Metal work is an ancestral craft which covers a wide range of work – from large ships, bridges and oil refineries to delicate jewellery and instruments. Metal work plays a vital role for most industries, and it is also used on a smaller scale to decorate both the outside and inside of properties. In order to help you finishing and furnishing your house, metal workers can provide a diverse range of products from curtain hold backs to the supply and installation of steel framed structures. They will usually design, manufacture, finish and install to your own specifications. They can also work with your architect or with your own designs.
Uses of ornamental metal work
Ornamental metal work gives a classic look to the exterior of a period property and a crisp look to a new property. Railings and garden gates are amongst the most popular addition to many properties. The main products of ornamental metalwork are:
- Metal railings
- Internal balustrades
- Gates and security grilles
- Small decorative items: curtain hold backs, table bases, lamps, candelabras, plant supports, weighing scales, stands, trolleys, hoods, work surfaces, etc.
Amongst the materials used for ornamental metalwork, you can choose between aluminium, stainless steel wire, wrought iron, cast iron, brass, bronze and copper.
What is wrought ironwork?
Wrought iron is one of the oldest materials used in architecture and house decoration. Today, wrought iron is usually produced in industrial quantities, much to the disadvantage of the hand made craft. The commercial wrought iron is actually simply “bent work,” for example mild-steel bars, tubing, or strips that have been cut, heated, and bent. The term “wrought iron” should normally be applied only to iron that has been worked by the crafted hammersmith, when he heats the metal to make it flow and then reshapes it into the desired form. Craftsmen also provide restoration services for wrought iron, using materials similar to the original.
In both traditional and commercial industries, metal workers use a technique called welding to create finished metal products.
What is welding?
Welding is a joining process that joins together two separate components with heat, pressure, or a combination of both to make one new part. It is one of the most economical ways to join two metals permanently. Welding is used to make nearly everything we need in our daily life (like coffee machines or computers) and also for products of an industrial scale - for example, oil drilling rigs, trains, automobiles. In construction, welding is used to extend subways, build bridges and aircrafts, etc.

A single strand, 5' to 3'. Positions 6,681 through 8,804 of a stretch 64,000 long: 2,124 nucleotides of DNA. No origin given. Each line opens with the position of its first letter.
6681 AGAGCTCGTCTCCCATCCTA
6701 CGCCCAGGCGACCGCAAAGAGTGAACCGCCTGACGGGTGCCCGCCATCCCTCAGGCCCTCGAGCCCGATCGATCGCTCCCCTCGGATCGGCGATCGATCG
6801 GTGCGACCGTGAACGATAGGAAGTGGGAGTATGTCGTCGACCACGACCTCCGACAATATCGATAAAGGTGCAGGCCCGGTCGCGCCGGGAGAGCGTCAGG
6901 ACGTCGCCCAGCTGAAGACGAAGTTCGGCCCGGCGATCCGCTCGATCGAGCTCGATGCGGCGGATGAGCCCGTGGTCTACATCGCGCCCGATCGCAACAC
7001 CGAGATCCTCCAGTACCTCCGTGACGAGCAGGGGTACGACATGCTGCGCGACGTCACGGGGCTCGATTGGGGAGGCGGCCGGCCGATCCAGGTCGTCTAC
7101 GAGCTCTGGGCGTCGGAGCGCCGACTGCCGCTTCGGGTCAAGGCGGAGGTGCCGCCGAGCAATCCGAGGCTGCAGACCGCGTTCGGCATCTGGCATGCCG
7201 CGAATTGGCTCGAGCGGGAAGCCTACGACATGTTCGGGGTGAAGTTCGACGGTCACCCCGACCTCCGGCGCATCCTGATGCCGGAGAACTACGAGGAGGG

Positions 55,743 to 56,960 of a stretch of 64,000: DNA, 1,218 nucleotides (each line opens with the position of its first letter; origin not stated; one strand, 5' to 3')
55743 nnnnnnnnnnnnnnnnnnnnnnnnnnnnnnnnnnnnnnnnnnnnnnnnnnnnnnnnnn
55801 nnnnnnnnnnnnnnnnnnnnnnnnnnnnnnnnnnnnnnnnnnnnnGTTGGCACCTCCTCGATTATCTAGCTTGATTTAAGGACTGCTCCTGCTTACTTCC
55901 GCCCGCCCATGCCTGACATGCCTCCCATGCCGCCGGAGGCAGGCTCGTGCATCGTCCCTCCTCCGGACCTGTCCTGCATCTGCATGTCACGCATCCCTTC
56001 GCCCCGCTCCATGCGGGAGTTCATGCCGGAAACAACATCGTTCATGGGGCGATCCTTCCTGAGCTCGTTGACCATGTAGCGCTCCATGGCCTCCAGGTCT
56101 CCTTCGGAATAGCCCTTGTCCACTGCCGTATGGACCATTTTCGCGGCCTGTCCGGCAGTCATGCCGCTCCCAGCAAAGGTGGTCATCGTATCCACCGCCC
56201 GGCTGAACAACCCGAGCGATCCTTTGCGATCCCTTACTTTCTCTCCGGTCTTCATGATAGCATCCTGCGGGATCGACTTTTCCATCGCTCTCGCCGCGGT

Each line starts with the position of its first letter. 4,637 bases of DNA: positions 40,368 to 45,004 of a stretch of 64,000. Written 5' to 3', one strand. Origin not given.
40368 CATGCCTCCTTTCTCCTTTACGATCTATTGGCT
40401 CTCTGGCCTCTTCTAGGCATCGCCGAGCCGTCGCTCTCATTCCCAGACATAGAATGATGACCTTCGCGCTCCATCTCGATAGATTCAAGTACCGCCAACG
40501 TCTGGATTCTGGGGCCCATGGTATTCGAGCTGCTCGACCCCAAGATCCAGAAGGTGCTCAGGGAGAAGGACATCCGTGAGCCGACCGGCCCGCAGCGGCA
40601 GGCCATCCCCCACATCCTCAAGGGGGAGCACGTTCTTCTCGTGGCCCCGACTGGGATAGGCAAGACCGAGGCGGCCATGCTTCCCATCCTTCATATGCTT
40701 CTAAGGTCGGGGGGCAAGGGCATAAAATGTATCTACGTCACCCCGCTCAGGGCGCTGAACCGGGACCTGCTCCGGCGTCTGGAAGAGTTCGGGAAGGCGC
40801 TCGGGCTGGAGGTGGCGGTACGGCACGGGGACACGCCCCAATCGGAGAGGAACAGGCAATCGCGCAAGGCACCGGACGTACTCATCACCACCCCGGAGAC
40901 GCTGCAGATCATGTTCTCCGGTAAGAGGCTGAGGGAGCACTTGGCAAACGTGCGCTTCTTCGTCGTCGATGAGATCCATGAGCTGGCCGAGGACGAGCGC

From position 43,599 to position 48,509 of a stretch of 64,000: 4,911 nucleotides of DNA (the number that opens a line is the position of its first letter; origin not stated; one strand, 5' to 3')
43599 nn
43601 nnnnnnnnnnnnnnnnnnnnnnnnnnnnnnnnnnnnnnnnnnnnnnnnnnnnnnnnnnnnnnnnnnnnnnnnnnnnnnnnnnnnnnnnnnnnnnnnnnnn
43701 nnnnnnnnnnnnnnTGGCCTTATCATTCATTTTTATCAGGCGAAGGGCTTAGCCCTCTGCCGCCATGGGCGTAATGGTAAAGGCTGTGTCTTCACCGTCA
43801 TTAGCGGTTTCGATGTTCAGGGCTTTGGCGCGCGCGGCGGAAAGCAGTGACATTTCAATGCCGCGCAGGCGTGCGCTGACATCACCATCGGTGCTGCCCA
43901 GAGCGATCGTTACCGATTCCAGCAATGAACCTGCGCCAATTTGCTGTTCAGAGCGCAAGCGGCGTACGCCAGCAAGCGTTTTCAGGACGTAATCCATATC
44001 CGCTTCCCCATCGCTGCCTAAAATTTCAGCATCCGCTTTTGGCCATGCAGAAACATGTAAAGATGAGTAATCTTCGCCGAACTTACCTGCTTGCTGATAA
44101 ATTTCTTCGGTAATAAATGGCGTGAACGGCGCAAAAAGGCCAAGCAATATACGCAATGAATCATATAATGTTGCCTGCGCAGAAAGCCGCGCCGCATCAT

There are many different types and techniques of welding, and a wide variety of energy sources can be used for welding, including gas flame, electric arc, laser, electron beam, friction, and ultrasound. There are over 70 welding processes, the most commonly used being:
- Gas welding: this process entails heat being applied to the metal by the flame from a torch in which a gas, such as acetylene, is burnt with a supply of oxygen or air. Gas welding has the advantage of involving equipment that is portable and does not require an electric power source.
- Arc welding: for this technique, the source of heat is an arc struck between the metals to be joined and an electrode. The electrode normally melts, which contributes to the molten pool between the pieces being joined.
For manual welding methods, labour costs generally make up the vast majority of the total cost. As a result, work is more and more concentrated on high productivity welding using automated machines and robotics as often as possible to reduce costs and increase productivity.
Real wrought iron is very expensive as it requires a fair amount of skill, labour and time for its production. In comparison, the wrought iron you will find in a DIY shop is much cheaper because it is mass produced. For example, you can buy an already made iron gate for £40-50 but it will be of a poor quality, will rust, and will probably not last long.
Crafted metal workers can create one-of-a-kind hand-forged pieces. A wrought iron gate, designed, built, sprayed with coat paint and installed will cost you an average of £900 + VAT. It takes about a month to design and install this type of gate. Costs can vary a lot according to the scale of the work, the material and techniques used.
What qualifications/accreditations should you look for?
There are no official standards for wrought ironwork, and metal workers are not generally certified. However, you can refer to professional associations such as The Welding Institute, the British Artist Blacksmiths Association, and the online newsletter Metal Web News for guidance and list of metal suppliers. Always ask for a free quotation service.